We rely on each other. Many people look to others to provide for them in every area of life, and health care is no different. Patients put all their faith in their doctors and don’t assume responsibility for themselves. Doctors are amazingly dedicated people, and we don’t want to appear to belittle them—far from it. We want you to work with your doctor as an informed partner in your own health care, instead of a passive participant.
Take responsibility for your own health. Decide how you want to live your life, educate yourself, and then execute your plan.
Learn how to research.
Google is always a good place to start. Think about what you’d like your ideal health to look like. Would you like to be 10 pounds thinner? Google that and see what comes up. This is where you’ll need to be a bit of a detective, as health (especially weight loss) is a big moneymaker. You’ll find all kinds of frauds and questionable products, so look for websites having to do with naturopathy, homeopathy, etc. If you have questions, don’t hesitate to call us.
Open your mind, and read all you can.
If you have a chronic condition such as diabetes, or if you wish to prevent illness, you’ll want to read as much as you can about it. Don’t be afraid to broaden your horizons and consider treatment options you had previously not known about or overlooked. For example, cinnamon has been found to be effective for type II diabetes. Perhaps it would help you too.
David Katz, M.D. has written a powerful series on taking responsibility for your health, and we highly recommend it. He discusses empowerment and how difficult it can be to take and accept your own power. But you do have it, and we’re here to help you. You can change your health and feel better and more alive. His series is well written and can be a great motivator.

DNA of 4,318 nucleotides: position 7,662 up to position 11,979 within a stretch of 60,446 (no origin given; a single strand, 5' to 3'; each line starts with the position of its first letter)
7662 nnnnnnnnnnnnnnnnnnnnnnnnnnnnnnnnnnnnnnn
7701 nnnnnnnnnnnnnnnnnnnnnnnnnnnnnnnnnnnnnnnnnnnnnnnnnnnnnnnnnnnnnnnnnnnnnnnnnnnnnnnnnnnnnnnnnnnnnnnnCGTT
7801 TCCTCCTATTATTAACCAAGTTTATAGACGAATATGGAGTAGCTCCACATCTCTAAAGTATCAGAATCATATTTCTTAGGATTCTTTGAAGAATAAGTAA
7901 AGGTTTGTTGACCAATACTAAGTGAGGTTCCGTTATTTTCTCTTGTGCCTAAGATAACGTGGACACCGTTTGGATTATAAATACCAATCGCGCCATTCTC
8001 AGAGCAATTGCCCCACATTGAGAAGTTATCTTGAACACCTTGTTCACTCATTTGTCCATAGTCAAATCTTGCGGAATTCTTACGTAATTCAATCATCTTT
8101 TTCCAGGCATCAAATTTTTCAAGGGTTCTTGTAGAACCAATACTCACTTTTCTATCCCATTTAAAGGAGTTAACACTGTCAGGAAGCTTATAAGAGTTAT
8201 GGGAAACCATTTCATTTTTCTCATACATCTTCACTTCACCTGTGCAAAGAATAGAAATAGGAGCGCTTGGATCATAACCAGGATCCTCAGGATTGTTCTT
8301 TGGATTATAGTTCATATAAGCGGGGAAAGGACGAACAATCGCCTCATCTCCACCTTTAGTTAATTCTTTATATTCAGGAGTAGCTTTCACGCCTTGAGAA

We’re not telling you that your doctor isn’t good—please don’t misunderstand. But when you take responsibility for your own health, you’re not afraid to ask questions. Remember, the traditional (Western) health care model treats localized symptoms, not the whole person, and it focuses on treatment, not prevention. It’s disease care, not healthcare.
You’re looking at yourself holistically, and you need to do what is best for the “whole you,” not just the problem you’re experiencing right now. If your doctor wants to put you on antibiotics, for example, ask why. Find out if other options exist to treat the issue. You may decide antibiotics are not what you want or need.
If you’d like to learn how to empower yourself and take responsibility for your own health, call us today at 704.708.4404 to schedule your initial consultation.